A logo stands for a lot; it’s a representation of how users identify with that brand or company.
The logo for the beer company Stella Artois is one of the oldest logos that has stuck around. The same horn that beckoned travelers in Belgium is the same horn that we recognize on Stella’s logo today.
Other companies like Twinings Tea, Shell Oil, and Levi Strauss are also some of the oldest and most famous logos which haven’t changed.
Emblems from government agencies like the Department of Defense logos have meaning and history as well. And some of the stories behind them are fascinating.
Do you want to know more about some of these secret meanings and logos? Scroll down to find out more!
1. The Air Force Seal
One of the most famous military emblems is the seal of the United States Air Force.
It wasn’t until the fall of 1947 that the first proposed emblems were drawn. And it was a conference of 30 top-ranking air force generals who considered the proposed one. But they weren’t entirely happy with the first draft.
They decided the background should be blue, rather than green. And instead of the Wright Brother’s airplane which was featured on the logo originally, the generals determined that symbolic design would be better.
In that same discussion, the artist, Mr. Arthur Dubois, picked up a pencil and flipped the design to sketch Jupiter’s thunderbolt as a proposed symbolic design.
They agreed, and the final design got approved by Truman just 2 months later.
Blue and gold, the predominant colors on the emblem, are also the colors of the Air Force and Air Corps.
The American Bald Eagle is a symbol of air striking power and the United States. The wreath incorporates the colors of the basic shield design, and the cloud formation portrays the creation of a new firmament.
The 13 stars on the Air Force seal represent the first 13 colonies of the United States, and the grouping of the 3 stars at the top depicts the 3 departments of the National Defense Establishment (Army, Air Force, and Navy).
The shield, which is divided with the nebuly line formation, represents clouds. It’s also charged with the thunderbolt, which exhibits striking power through the air.
The Department of the Air Force was established in 1947, which is what the Roman numerals beneath the shield indicate.
The eagle’s head, which turns to the right, faces the enemy. It also represents not dwelling on past deeds and looking toward the future.
2. The Department of the Army
Before they established the Army emblem, there was nothing to represent the Army. Up until that point, the seal was only used to authenticate documents and wasn’t authorized for display.
In 1974, the Secretary of the Army approved the design as the official emblem, as they realized the need to provide a symbol.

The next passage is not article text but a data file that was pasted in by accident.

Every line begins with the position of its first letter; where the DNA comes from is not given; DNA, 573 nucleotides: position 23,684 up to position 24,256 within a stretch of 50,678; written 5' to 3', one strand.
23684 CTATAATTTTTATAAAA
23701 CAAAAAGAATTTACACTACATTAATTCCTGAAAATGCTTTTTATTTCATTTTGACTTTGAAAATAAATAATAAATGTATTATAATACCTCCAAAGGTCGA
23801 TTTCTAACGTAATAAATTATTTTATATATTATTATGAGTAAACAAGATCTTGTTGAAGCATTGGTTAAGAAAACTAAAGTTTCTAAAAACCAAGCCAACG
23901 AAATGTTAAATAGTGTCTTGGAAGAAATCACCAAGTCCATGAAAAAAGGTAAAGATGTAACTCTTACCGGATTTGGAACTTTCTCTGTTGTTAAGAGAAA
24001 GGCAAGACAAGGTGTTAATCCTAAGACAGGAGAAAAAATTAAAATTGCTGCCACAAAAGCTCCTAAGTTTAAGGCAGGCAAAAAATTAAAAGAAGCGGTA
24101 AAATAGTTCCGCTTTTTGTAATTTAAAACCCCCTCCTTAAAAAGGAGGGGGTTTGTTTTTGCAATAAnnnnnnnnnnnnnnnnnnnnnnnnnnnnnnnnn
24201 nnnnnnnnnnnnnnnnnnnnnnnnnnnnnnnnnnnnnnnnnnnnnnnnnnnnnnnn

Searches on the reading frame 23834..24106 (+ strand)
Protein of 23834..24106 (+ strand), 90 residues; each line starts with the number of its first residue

While the seal is black and white, the emblem is always displayed in color.
The seal inscription says, “War Office,” whereas the emblem description says, “Department of the Army.”
The American flag is on its own on the right side of the emblem. On the left side, the pattern of the Army was added to another flag.
They replaced the Roman numerals with the year 1775, which is the year that the Army was established.
The flags are in proper colors, and the other colors represent the ideals of the United States and the Army.
Red is indicative of courage, fortitude, and zeal.
Blue portrays vigilance, loyalty, truth, and perseverance.
White is symbolic of deeds worthy of remembrance.
Black denotes determination and constancy.
And gold represents dignity, honor, and achievement.
The Roman cuirass is a symbol of defense and strength. The sword that’s on the emblem, along with the bayonet, cannon, mortar, cannonballs, and mortar bombs are representative of Army implements.
The drumsticks and the drum are symbolic of public support and notification of the Army’s purpose and intent to serve the people of its nation.
The Cap of Liberty is supported on the point of an unsheathed sword, and it says “This We’ll Defend” on a scroll held by a rattlesnake. This represents the Army’s constant readiness to preserve and defend the United States.
3. The United States Department of Defense
The United States Department of Defense emblem shows a bald eagle with its wings displayed horizontally while grasping 3 crossing arrows.
Above the eagle is an arc of 13 stars with alternating rays. The American bald eagle has long been associated with symbolism for the United States and its military establishment.
It’s an emblem of strength and has been for a long time. The eagle defends the United States on the emblem, which is represented by the 13 pieces on a shield.
The blue chief, which joins together the 13 pieces, represents Congress.
The stars and the rays above the eagle are symbolic of glory, and the 3 arrows are collectively symbolic of the 3 parts of the Department of Defense.
Lastly, the laurel represents honors received in combat while defending peace, which is what the olive branch represents.
Symbols in emblems are exciting. If you want to learn more about the way symbols have been used throughout history, read this to understand how military challenge coins are ranked.
Department of Defense Logos Have Historical Meaning
Just like most successful logos that make their mark on history, the Department of Defense logos are symbolic and introspective in their meaning and purpose.
The goal of any company, department, or business, is to create a logo that represents the brand and stands for something powerful or significant. Changing a logo should never be done unless it’s absolutely necessary.
The longer a logo is around, the more it solidifies its representation of the powerful product or organization that it represents.